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Definition of “running” - English Dictionary

"running" in American English

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runningnoun [U]

us   /ˈrʌn·ɪŋ/
  • running noun [U] (OPERATE)

the management or operation of something: The running of a large household is not easy.
(Definition of running from the Cambridge Academic Content Dictionary © Cambridge University Press)







"running" in British English

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runningadjective [after noun]

uk   /ˈrʌn.ɪŋ/ us   /ˈrʌn.ɪŋ/
C2 happening on a particular number of regular occasions: You've been late three days running. They won the trophy for the third year running.

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runningnoun [U]

uk   /ˈrʌn.ɪŋ/ us   /ˈrʌn.ɪŋ/
(Definition of running from the Cambridge Advanced Learners Dictionary & Thesaurus © Cambridge University Press)

"running" in Business English

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runningadjective

uk   /ˈrʌnɪŋ/ us  
[before noun] happening continuously without interruption: a running battle/argument/dispute The news site has kept up a running commentary on the state of the county's debt.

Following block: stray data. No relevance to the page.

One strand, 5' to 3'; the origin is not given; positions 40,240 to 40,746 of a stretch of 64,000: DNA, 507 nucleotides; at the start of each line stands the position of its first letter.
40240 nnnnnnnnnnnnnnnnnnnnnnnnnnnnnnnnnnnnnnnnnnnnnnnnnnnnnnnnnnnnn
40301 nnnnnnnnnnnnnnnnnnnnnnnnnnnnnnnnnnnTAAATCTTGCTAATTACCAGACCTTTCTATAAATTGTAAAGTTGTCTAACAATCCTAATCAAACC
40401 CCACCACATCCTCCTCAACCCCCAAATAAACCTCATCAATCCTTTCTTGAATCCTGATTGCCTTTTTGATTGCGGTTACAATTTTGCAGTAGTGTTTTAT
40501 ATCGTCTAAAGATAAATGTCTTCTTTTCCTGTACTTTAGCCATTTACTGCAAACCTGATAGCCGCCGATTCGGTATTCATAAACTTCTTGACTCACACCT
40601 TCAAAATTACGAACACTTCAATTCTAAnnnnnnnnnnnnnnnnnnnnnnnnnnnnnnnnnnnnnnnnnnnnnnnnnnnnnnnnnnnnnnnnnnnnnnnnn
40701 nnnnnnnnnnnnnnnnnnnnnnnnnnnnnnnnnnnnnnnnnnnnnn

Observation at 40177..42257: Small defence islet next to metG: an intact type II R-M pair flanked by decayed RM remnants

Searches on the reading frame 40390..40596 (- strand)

two years/six weeks/eight days, etc. running
happening for two years, six weeks, eight days, etc. without interruption: Sales have been up three years running. We have seen a rise in the unemployment rate for several months running.

runningnoun [U]

uk   /ˈrʌnɪŋ/ us  
the activity of managing the operation of something: the running of sth Our company places value on things that go beyond the running of the business. She is in charge of the day-to-day running of the department.
in the running (for sth)
being considered as one of the possible choices for something: The land is one of six sites nationally in the running for the $11.5 million project. A new CEO will be hired, and Martyn is one of several executives in the running.
(Definition of running from the Cambridge Business English Dictionary © Cambridge University Press)
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“running” in Business English

Avoiding common errors with the word enough.
Avoiding common errors with the word enough.
by ,
May 25, 2016
by Liz Walter Enough is a very common word, but it is easy to make mistakes with it. You need to be careful about its position in a sentence, and the prepositions or verb patterns that come after it. I’ll start with the position of enough in the sentence. When we use it with a noun,

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